Also, it should be pointed out that the vega of the two spreads would be the same. “Vega” is the amount by which the option (or spread) price changes when volatility changes. In this case, since volatility is expensive, one would want a position with negative vega – something that would make some money if volatility declined. Since a put and a call at the same strike have the same vega, these two spreads have equal vegas – and hence they respond in the same manner when implied volatility changes. So, there is no advantage to either one in that regard. In fact, a call credit spread and a put debit spread, utilizing the same striking prices and expiration months, are equivalent positions, so there is no inherent advantage to either one – except perhaps for the fact that the credit spread is more likely to be a candidate for early assignment, if that situation should arise.

In actual trading, though, one would probably not establish either of the spreads shown above. Rather he would probably want to choose between one of these two:

In fact, one might even use further out-of-the-money calls for a credit spread, but let’s analyze these two somewhat symmetrical spreads – each one using an at-the-money option as its “main” leg and then using an out-of-themoney option to complete the spread.

You will notice that both spreads still have favorable implied volatilities with respect to the volatility skew – an option with a lower implied volatility is being bought and one with a higher implied volatility is being sold, in both spreads.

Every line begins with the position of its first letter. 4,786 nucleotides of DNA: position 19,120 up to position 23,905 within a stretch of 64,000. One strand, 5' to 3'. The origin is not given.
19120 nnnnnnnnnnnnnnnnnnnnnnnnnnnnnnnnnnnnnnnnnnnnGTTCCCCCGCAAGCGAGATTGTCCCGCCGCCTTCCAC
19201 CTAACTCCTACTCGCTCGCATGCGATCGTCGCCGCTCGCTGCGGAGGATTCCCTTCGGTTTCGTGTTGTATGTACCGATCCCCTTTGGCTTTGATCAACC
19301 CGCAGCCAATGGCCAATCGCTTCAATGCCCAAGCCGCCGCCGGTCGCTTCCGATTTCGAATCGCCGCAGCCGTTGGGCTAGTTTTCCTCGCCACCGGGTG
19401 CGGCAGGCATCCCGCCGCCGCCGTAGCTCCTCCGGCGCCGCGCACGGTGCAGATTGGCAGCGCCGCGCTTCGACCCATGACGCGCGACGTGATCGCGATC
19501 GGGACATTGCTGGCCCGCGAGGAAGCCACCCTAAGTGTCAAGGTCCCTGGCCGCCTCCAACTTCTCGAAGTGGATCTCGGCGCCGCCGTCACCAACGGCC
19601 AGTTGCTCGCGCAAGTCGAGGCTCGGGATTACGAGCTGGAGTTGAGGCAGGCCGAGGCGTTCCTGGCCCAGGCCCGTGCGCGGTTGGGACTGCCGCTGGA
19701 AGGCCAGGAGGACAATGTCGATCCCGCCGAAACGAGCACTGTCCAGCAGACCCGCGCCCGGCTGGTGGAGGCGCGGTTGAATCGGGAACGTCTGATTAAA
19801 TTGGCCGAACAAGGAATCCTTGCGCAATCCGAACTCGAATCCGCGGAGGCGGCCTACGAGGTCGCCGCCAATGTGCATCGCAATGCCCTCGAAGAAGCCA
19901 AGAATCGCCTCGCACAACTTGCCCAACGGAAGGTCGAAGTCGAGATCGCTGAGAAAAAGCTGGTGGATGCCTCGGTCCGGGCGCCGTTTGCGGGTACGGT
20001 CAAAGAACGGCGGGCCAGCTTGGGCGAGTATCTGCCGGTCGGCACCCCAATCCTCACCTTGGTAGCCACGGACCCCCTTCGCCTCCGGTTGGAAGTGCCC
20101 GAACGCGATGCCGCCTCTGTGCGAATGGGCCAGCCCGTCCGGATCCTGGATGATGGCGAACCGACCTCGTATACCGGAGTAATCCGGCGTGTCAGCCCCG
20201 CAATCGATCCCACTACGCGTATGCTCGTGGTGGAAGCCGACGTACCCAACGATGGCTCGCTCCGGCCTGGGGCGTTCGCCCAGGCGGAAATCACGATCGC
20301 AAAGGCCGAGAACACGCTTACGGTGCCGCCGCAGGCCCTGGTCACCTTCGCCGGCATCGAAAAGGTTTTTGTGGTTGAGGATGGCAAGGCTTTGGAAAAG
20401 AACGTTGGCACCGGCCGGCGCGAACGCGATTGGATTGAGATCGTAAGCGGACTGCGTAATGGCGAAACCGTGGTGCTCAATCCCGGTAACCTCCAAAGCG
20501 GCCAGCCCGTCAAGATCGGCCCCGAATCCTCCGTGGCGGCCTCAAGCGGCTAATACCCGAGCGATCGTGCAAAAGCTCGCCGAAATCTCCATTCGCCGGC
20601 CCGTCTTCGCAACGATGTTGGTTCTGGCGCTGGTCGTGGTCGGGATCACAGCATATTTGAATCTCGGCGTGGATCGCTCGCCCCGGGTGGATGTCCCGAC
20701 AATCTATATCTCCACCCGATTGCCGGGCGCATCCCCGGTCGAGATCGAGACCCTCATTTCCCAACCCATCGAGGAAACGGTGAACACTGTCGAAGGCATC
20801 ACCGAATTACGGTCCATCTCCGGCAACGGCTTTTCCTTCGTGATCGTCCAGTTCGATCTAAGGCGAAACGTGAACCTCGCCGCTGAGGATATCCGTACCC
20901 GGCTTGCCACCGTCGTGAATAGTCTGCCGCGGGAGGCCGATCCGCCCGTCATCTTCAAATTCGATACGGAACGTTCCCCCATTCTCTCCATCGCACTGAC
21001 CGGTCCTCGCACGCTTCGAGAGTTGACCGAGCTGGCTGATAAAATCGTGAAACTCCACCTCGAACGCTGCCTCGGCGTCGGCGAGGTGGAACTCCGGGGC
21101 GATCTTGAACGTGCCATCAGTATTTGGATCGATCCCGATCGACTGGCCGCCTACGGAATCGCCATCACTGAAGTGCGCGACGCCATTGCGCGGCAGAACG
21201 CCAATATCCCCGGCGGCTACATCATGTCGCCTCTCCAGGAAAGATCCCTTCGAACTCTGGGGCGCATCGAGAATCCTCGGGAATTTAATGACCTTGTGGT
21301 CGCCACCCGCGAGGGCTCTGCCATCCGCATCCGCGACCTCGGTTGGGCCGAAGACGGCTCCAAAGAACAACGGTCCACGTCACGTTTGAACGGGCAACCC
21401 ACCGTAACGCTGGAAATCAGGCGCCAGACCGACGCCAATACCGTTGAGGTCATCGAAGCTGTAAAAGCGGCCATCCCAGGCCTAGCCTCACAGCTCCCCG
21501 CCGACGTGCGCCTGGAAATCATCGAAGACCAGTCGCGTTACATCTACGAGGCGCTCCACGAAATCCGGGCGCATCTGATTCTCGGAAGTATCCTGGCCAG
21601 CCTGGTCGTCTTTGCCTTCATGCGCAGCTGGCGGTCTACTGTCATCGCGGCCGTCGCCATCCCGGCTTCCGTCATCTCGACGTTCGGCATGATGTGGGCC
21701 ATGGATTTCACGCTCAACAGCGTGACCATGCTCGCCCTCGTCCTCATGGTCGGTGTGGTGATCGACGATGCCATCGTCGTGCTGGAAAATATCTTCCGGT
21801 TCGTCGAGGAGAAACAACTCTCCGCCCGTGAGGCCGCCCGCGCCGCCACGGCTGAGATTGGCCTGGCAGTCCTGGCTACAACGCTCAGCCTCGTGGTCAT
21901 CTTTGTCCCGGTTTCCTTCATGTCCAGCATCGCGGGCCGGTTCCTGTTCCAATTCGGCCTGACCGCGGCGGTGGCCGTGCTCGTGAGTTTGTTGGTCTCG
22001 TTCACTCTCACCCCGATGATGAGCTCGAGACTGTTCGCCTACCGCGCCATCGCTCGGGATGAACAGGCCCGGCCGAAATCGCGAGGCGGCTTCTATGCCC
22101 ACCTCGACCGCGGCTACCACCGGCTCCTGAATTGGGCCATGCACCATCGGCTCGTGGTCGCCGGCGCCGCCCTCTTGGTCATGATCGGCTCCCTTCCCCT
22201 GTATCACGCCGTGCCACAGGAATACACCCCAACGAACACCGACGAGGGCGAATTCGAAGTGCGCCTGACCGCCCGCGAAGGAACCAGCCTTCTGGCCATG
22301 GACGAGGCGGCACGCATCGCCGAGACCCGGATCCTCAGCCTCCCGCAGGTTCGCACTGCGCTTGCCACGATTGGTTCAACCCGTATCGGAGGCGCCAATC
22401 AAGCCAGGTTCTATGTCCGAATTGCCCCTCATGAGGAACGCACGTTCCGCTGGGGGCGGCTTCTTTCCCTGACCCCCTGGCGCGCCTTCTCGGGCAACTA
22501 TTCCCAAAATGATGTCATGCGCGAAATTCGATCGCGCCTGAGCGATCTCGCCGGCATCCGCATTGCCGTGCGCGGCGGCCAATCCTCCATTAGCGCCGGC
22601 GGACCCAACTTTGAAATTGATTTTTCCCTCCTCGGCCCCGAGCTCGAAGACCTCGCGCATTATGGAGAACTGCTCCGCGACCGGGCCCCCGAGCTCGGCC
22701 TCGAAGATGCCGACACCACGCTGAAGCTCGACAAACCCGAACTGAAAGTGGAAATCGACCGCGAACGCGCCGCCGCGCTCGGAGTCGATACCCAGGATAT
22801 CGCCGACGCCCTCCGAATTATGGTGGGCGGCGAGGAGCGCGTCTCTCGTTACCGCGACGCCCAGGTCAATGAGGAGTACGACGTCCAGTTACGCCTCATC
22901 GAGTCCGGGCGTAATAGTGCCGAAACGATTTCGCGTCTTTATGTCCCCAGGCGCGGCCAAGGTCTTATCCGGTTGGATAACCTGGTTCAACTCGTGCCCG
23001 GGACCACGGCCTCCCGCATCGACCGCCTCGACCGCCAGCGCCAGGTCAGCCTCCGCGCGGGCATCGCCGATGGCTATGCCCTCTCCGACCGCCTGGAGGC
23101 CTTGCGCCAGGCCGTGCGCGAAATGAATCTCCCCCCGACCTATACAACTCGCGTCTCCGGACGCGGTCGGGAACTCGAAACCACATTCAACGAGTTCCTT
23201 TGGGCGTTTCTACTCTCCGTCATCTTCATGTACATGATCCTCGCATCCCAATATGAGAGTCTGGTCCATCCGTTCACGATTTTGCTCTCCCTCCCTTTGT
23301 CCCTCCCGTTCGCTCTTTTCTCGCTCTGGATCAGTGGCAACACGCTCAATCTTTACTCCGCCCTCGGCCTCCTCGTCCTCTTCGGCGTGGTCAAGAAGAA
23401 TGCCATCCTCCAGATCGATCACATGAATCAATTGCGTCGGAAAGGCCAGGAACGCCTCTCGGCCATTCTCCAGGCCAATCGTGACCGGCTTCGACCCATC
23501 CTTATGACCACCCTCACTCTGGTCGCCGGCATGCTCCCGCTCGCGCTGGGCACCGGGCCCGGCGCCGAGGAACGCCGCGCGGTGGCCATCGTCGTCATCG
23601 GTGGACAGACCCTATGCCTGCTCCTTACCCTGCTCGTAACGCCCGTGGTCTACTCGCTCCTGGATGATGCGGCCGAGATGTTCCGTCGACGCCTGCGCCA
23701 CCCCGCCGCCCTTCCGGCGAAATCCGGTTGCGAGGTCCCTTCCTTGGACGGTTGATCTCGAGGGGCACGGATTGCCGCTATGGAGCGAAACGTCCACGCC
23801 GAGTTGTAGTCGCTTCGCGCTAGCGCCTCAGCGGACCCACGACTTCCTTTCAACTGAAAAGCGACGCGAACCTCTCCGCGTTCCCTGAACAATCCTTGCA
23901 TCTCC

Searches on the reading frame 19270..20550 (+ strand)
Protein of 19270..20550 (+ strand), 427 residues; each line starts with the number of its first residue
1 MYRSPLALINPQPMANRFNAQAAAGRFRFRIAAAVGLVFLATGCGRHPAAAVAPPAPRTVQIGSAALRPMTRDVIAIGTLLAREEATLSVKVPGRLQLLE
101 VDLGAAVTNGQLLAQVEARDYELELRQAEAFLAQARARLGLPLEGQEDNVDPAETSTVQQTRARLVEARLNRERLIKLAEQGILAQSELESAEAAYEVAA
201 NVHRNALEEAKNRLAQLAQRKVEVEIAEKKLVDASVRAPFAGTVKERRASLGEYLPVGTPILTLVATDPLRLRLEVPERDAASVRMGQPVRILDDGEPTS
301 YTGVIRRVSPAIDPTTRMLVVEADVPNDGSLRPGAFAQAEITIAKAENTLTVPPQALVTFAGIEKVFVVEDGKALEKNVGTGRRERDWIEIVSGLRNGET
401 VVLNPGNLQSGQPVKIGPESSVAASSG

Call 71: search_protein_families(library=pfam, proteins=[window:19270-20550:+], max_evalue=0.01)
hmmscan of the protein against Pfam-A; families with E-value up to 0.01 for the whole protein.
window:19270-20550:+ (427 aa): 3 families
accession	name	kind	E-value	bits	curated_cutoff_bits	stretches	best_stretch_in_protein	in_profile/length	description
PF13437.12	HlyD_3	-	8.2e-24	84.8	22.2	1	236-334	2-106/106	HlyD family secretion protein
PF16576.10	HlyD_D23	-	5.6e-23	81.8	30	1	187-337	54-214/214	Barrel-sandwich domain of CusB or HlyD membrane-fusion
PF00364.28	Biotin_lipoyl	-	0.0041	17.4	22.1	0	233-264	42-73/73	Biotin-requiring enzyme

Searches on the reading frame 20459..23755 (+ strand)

However, vega is now favored by the credit spread. The call spread has a vega of –7 (the long call’s vega, 50, minus the short call’s vega, 57). This means the call spread will profit by 0.07 points for each percentage point drop in implied volatility. The debit\ spread, on the other hand, has an unfavorable outlook with respect to a decline in volatility: the long put’s vega, 57, minus the short puts vega, 47, gives the put debit spread a vega of +10. This means it loses 0.10 points for each one percentage point decrease in implied volatility. Hence the credit spread is more favorably situated for a decline in implied volatility – something that is intuitive to most experienced option traders, but might not be obvious to all.